Monthly Archives: September 2013

Globalisation with noodles.

Guinness, Falafel, Pigeon & Green Curries in Dublin.

Is it me or are our cities and our foods globally converging?

When you tell folk in England that you are off to Dublin they presume stag weekend. When you say you are working there they have some knee-jerk Victorian stereotype about subsisting on cabbage, potato and Guinness.

I wonder when it was actually like that? If it was ever like that? Work has sporadically brought me to Dublin for approaching fifteen years  and I have had many great meals here. I don’t recall a bad one.

Take lunchtime the other day. Being a Thursday there was a food market at the canalside on the Mespil Road. It was thronging with hungry officeworkers who were keen to enjoy a brisk early autumn hour in the sun.

What to choose?

As far as I could tell, there was no Irish food on offer at all. Thai noodles, Keralan street food, Schnitzel, Burrito, Paella, wood fired Pizza. No wait. Aha! There’s a jacket spud wagon which I dismiss to avoid the mid-afternoon dip it would convey. Herr Schnitzel – who appears to be from about as German as Father Dougal – woos me with a cheeky, cheery invitation. I balance on a the swing beam of a lock gate to tuck in and people watch. €5 well spent.

The Camden Kitchen, Dublin 8

The day before? It was the lunch-time special at the local noodle bar. Watching Dubliners rush by as you shovel tasty noodles with chopsticks makes the mind wander. Firstly, Dubliners rushing. An oxymoron? Far from it. There’s an energetic, purposeful urgency around. People who look like they’ve on their way somewhere. Although if they are in cars, then they are not on their way anywhere as the traffic is crap. Huge increase in the number of push bikes though.

The evening before that the team met at a local independent one-room-and-a-kitchen terraced house restaurant: The Camden Kitchen. OUTSTANDING. What a great dinner! Wood pigeon with pate on brioche to start followed by tender braised Ox cheek. A bourbon panacotta with a beautifully matched Aussie dessert wine to wash it down. A colleague attempts to tell a local about it only to be stopped: “I’ve no need to hear about how grand it is, you can’t move for great food around here.”

At the top of the league for the week? The Keshk Café Restaurant (bring a bottle). A Dublin Lebanese served by Poles, washed down with (Italian) Peroni and (Argentine) Malbec. A work dinner where the conversation stopped when the food started. All we were left with was a noisy collection of umms and ahhs.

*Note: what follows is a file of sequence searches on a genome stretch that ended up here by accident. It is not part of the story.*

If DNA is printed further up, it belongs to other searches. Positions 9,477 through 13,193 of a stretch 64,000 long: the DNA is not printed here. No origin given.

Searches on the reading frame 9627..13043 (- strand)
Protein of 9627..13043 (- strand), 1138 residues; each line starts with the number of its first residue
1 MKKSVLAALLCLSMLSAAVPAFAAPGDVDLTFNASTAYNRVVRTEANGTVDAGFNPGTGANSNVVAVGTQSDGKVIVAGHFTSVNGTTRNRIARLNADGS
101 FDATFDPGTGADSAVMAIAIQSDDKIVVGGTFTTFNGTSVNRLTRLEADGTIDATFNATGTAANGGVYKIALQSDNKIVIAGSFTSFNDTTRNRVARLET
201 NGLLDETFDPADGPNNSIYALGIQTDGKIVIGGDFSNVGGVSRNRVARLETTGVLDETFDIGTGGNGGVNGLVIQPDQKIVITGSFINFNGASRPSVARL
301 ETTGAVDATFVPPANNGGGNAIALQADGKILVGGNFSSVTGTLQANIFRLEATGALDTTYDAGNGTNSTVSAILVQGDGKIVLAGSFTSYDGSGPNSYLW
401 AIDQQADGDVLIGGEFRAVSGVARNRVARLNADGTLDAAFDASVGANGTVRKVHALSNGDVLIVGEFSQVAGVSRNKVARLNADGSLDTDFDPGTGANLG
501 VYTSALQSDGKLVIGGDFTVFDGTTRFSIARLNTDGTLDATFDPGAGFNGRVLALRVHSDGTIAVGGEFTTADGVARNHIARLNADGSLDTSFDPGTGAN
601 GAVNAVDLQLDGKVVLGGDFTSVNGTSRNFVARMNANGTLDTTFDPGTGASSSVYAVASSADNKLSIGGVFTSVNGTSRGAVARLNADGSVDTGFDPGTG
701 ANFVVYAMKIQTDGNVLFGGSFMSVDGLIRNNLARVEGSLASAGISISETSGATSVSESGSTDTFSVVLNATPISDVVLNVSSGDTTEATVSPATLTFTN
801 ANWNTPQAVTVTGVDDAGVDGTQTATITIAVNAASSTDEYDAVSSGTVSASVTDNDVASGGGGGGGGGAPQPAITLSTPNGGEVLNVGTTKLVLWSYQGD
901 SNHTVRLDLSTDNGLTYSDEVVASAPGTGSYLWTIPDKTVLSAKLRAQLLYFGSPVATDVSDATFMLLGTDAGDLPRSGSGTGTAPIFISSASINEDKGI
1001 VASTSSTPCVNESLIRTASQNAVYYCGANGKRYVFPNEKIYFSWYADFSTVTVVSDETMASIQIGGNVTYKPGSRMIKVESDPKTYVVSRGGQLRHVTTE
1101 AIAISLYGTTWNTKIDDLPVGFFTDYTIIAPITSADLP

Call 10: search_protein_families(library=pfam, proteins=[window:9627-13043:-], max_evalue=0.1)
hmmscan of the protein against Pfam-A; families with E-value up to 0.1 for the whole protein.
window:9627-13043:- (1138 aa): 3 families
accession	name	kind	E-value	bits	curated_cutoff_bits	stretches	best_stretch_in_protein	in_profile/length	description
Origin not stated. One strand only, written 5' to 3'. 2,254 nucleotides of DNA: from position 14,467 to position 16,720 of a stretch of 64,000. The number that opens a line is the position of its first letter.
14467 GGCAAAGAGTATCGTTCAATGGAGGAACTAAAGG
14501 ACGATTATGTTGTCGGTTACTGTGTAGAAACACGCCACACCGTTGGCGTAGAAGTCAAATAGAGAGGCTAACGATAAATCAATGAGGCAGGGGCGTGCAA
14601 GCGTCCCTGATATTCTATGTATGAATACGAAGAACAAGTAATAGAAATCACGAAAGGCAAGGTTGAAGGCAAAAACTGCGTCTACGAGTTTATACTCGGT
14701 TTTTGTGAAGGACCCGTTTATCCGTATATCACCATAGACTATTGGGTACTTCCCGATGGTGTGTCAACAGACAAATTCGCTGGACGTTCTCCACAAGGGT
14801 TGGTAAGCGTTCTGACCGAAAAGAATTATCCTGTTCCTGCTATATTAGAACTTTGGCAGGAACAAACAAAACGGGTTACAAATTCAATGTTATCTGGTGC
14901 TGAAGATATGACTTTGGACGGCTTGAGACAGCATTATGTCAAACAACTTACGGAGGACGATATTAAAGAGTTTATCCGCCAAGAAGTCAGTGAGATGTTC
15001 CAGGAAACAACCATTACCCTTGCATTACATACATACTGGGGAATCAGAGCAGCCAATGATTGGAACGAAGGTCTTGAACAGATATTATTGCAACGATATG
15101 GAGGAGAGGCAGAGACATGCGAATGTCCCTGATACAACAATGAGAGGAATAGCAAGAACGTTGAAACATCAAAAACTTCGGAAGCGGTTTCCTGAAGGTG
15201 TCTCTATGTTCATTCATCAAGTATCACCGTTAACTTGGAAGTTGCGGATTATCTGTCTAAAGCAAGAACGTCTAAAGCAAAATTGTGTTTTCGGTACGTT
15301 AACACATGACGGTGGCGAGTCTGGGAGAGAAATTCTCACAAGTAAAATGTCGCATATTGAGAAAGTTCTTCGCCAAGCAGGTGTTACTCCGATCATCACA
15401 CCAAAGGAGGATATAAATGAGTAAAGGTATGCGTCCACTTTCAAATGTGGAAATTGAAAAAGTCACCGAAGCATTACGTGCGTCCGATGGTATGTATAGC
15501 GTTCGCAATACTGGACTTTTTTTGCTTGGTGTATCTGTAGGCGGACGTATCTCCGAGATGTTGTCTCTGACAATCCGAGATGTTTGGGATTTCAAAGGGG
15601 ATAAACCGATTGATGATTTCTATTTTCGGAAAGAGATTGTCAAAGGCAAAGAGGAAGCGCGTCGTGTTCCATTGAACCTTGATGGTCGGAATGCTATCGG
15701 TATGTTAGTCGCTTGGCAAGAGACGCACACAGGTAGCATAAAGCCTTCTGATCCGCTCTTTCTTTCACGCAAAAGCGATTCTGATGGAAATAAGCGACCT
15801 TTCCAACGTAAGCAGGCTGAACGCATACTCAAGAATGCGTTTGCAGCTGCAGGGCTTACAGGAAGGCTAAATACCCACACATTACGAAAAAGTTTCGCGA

Even the hotel bar food – usually the first call for mediocrity – is sumptuous. Hearty burgers, delicate curries, decent portions.

Two weeks ago I was eating noodles in Shanghai. Just as tasty and only marginally cheaper.

Epilogue:

I get to do it all again next week. Wondering what the new crop of food outlets will offer? We have spied a few…

PS: Naturally, a pint of Guinness is still de rigeur and somehow tastes magical. Although, oddly, I’d never drink Guinness in the UK.

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China. Scale.

All numbers herein are approximate.

During a trip to China it’s probably inevitable that one thinks about the size of stuff. If you’ve not been to the People’s Republic, you’ll already have some preconceptions of its vibe. The old stereotype – one of many I fear – is of the sheer numbers of people. Yes, yes, yes, one has heard it all before. But then you arrive in town and start to wander around

“The New York of Asia” someone said to me. Yeah, right. New York by itself is a mere 8 million souls. You need to include New York–Newark, New York–New Jersey–Connecticut–Pennsylvania Combined Statistical Area to equal Shanghai. Shanghai is immense. According to one piece of research, it’s THE biggest “proper” city of all time.

Oh yeah? Wanna play big? Check China out. The Daddy is the Ghuangzhou built up area weighing in at around 44 million. And you think it’s busy queuing at the checkouts of Morrisons on a Friday… So 60% of the human live in Asia. 1 in 5 of us on the planet are Chinese. So in our family there’s me, Mrs Beer, Ms Beer, Master Beer and Granny Feung-Shui-Chiu.

I think Mrs Beer is the Chinese one.

It’s easy to become dazzled by the numbers here. The Metro is dazzlingly cheap, clean and – my Great Aunt Mable! – dazzlingly BUSY. The standard (wide) gauge trains are packed to the gunnels with commuters. The trains are around 2 X the length of your longest (London) Tube and much more spacious. At least I imagine so without their seething yet well-mannered human cargo.

In terms of human (relative) scale you don’t feel like a monster at 5’11”. The Chinese are not a race of uniformly small folk. Isn’t it funny how lazy stereotypes remain true in your mind?

I gave up counting the number of skyscrapers. Although to be fair, the cloud and smog was hampering efforts. One dreads to even consider the power, drainage, water supply considerat Bicycles 2 Bicycles 3ions for a conurbation of such magnitude.

According to Katie Melua, there are nine million bicycles in Beijing. (The inspiration came during a visit to with her manager Mike Batt who wrote the song  two weeks later.) Well, the most bicycles in Shanghai I saw were in a wonderful installation at No7 The Bund. The view from the rooftop bar was of a grand scale too. The price of beer? Off the scale.

It’s not cheap here. Not at all. One-to-one scale pricing with, say, London. Now there’s a stereotype that is outmoded. The sheer amount of money in this town, this country is of a scale beyond my Welsh comprehension.

And that’s just in one town.

But then again it’s a small world.

The Bund 1

I happened upon The Scale of the Universe 2 website and now my head has exploded. You want scale? Go check it out: http://htwins.net/scale2/

Room view 2

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